Hiri, Hirī: 9 definitions
Hiri means something in Buddhism, Pali, Hinduism, Sanskrit. If you want to know the exact meaning, history, etymology or English translation of this term then check out the descriptions on this page. Add your comment or reference to a book if you want to contribute to this summary article.
Theravada (major branch of Buddhism)Source: Pali Kanon: Pali Proper Names
A Yakkha chieftain to be invoked in time of need by followers of the Buddha. D.iii.205; DA.iii.970.Source: Journey to Nibbana: Patthana Dhama
Part of the Sobhana Cetasikas. Hiri hinders citta not to do bad things as doing so probably will face with disgraceful situations. In the presence of hiri, as it reminds to consider the consequences of the actions, citta will not do bad things due to this inhibition. It always arises with its friend ottappa cetasika as a companion.
Together with ottappa, these two cetasikas guard the world in the favourable social conditions. Men and women are attracted to each other and this finally leads to sex. But hiri and ottappa hinder unnecessary events. These two cetasikas are called lokapala dhamma. They work not only in avoiding sex matter in inappropriate relationship but also in avoiding all akusala dhamma.Source: Dhamma Study: Cetasikas
Theravāda is a major branch of Buddhism having the the Pali canon (tipitaka) as their canonical literature, which includes the vinaya-pitaka (monastic rules), the sutta-pitaka (Buddhist sermons) and the abhidhamma-pitaka (philosophy and psychology).
Languages of India and abroad
Pali-English dictionarySource: BuddhaSasana: Concise Pali-English Dictionary
hiri : (f.) shyness; sense of shame.Source: Sutta: The Pali Text Society's Pali-English Dictionary
Hiri, & hirī (f.) (cp. Vedic hrī) sense of shame, bashfulness, shyness S.I, 33; D.III, 212; A.I, 51, 95; III, 4 sq., 331, 352; IV, 11, 29; Sn.77, 253, 719; Pug.71; Pv IV.73; J.I, 129, 207; Nett 50, 82; Vism.8. explained Pug.23 sq.; is one of the cāga-dhana’s: see cāga (cp. Jtm 311).—Often contrasted to & combined with ottappa (cp. below) fear of sin: A.I, 51; D.III, 284; S.II, 206; It.36; Nett 39; their difference is explained at Vism.464 (“kāya-duccarit’ādīhi hiriyatī ti hiri; lajjāy’etaṃ adhivacanaṃ; tehi yeva ottappatī ti ottappaṃ; pāpato ubbegass’etaṃ adhivacanaṃ”); J.I, 129 sq.; DhsA.124.
Pali is the language of the Tipiṭaka, which is the sacred canon of Theravāda Buddhism and contains much of the Buddha’s speech. Closeley related to Sanskrit, both languages are used interchangeably between religions.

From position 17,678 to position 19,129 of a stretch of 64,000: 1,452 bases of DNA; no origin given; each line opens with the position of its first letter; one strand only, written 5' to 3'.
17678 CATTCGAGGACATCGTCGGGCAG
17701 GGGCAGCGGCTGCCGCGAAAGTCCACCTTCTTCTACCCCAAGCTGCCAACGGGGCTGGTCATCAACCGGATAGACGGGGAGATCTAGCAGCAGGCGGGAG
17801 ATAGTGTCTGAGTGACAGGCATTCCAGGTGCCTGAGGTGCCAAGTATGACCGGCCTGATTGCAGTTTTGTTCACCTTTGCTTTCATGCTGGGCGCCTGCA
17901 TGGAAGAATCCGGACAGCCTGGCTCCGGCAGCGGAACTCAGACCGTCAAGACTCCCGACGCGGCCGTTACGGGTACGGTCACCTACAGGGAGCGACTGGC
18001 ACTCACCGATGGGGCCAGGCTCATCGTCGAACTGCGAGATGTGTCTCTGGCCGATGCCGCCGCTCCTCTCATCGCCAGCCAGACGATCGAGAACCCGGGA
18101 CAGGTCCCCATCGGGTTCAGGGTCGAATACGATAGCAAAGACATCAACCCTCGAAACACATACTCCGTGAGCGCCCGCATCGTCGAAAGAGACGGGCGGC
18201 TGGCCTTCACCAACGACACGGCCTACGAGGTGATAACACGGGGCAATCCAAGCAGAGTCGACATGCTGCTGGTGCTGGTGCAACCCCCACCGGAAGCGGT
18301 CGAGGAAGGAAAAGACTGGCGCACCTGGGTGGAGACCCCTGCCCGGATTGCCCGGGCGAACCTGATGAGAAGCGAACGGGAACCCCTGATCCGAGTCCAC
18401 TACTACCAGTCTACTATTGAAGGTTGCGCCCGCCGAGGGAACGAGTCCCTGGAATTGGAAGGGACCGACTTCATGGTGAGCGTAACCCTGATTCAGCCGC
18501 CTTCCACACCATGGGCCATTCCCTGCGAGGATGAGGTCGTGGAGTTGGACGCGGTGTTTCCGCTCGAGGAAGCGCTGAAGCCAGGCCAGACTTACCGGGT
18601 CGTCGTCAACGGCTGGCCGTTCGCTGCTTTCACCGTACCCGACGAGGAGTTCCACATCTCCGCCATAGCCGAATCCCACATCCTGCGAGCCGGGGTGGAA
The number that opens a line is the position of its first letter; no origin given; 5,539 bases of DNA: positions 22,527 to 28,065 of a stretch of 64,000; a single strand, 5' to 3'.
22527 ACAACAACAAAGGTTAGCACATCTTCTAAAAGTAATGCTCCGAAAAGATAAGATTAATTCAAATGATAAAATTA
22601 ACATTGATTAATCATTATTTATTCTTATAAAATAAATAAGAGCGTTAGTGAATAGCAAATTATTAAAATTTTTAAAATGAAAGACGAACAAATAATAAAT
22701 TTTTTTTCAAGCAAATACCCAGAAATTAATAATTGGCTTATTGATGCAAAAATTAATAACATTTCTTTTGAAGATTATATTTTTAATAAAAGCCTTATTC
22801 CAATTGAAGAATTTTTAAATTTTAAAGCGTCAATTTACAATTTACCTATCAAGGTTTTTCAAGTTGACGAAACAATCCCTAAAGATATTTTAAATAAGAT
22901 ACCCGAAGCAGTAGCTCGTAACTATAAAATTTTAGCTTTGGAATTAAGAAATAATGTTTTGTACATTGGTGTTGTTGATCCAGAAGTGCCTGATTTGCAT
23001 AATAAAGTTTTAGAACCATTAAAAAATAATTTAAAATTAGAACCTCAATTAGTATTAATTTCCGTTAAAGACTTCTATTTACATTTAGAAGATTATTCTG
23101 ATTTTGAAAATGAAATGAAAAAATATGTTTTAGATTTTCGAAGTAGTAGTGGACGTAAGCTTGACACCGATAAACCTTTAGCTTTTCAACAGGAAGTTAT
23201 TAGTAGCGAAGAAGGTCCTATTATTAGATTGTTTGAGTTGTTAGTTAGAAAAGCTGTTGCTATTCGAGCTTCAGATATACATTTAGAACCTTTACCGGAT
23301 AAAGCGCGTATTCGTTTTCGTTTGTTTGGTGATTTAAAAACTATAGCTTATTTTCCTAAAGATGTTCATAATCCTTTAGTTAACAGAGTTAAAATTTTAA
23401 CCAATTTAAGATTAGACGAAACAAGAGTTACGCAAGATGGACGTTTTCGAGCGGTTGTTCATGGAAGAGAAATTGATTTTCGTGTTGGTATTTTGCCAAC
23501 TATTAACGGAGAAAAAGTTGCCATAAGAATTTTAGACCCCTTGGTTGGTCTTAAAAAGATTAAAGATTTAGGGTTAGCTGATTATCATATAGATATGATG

Sanskrit dictionarySource: Cologne Digital Sanskrit Dictionaries: Edgerton Buddhist Hybrid Sanskrit Dictionary
Hiri (हिरि).—(= Pali id.), name of a yaksa leader: Mahā-Māyūrī 235.25.
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Hirī (हिरी).—see Hrī.Source: Cologne Digital Sanskrit Dictionaries: Cappeller Sanskrit-English Dictionary
Hiri (हिरि).—(°—) = hari.Source: Cologne Digital Sanskrit Dictionaries: Monier-Williams Sanskrit-English Dictionary
Hiri (हिरि):—mfn. (= hari, ‘yellow, golden’) in the following words:
[Sanskrit to German] (Deutsch Wörterbuch)Source: Cologne Digital Sanskrit Dictionaries: Böhtlingk and Roth Grosses Petersburger Wörterbuch
Hiri (हिरि):—adj. = hari; s. d. folgenden Wörter.
Sanskrit, also spelled संस्कृतम् (saṃskṛtam), is an ancient language of India commonly seen as the grandmother of the Indo-European language family (even English!). Closely allied with Prakrit and Pali, Sanskrit is more exhaustive in both grammar and terms and has the most extensive collection of literature in the world, greatly surpassing its sister-languages Greek and Latin.
See also (Relevant definitions)
Starts with (+7): Hiri Jataka, Hiri Ottappa, Hiri Sutta, Hiribala, Hiriberika, Hiridevi, Hirika, Hirikesha, Hirikopina, Hirimana, Hirimant, Hirimantata, Hirimantu, Hirimasha, Hirimat, Hirinisedha, Hiriri, Hirisa, Hirishipra, Hirishmashru.
Ends with (+98): Abhashiri, Abhiri, Abhyudgataprabhashiri, Ahiri, Akhiri, Anilavegashiri, Archishiri, Arcishiri, Asthiri, Avabhasarajaprabhaketushiri, Badhiri, Bahiri, Bhirabhiri, Camasikshiri, Chichiri, Chiri, Citrus jambhiri, Devashiri, Dharanitejahshiri, Dharanitejashiri.
Full-text (+22): Ottappa, Hirimat, Harayati, Hirishmashru, Shame, Moral Dread, Hrirapatrapya, Hiriyati, Hri, Hirimasha, Hiriya, Hirishipra, Nishedha, Hiribala, Hirikopina, Ahirika, Hiri Sutta, Ajjhattasamutthana, Hirinisedha, Hirimana.
Search found 23 books and stories containing Hiri, Hirī; (plurals include: Hiris, Hirīs). You can also click to the full overview containing English textual excerpts. Below are direct links for the most relevant articles:
Abhidhamma in Daily Life (by Ashin Janakabhivamsa) (by Ashin Janakabhivamsa)
Factor 3-4 - Hiri and ottappa (moral shame and moral fear) < [Chapter 3 - On kusala cetasikas (wholesome mental factors)]
Factor 8 - Dosa (hatred) < [Chapter 2 - On akusala cetasikas (unwholesome mental factors)]
The Great Chronicle of Buddhas (by Ven. Mingun Sayadaw)
Notes (c): What are the characteristics of Morality? < [Chapter 6 - On Pāramitā]
Buddha attributes (3): Vijjācaraṇa sampanno < [Chapter 42 - The Dhamma Ratanā]
Part 3 - Account of the Brahmin Kasibhāradvāja < [Chapter 29 - The Buddha’s Eleventh Vassa at Brahmin Village of Nāḷa]
Cetasikas (by Nina van Gorkom)
Chapter 27 - Moral Shame And Fear Of Blame < [Part IV - Beautiful Cetasikas]
Appendix 8 - Appendix To Chapter 31 < [Appendix And Glossary]
Chapter 32 - The Three Abstinences < [Part IV - Beautiful Cetasikas]
A Heart Released (by Phra Ajaan Mun Bhuridatta Thera)
Introduction to Dhammasangani (by U Ko Lay)
Patthana Dhamma (by Htoo Naing)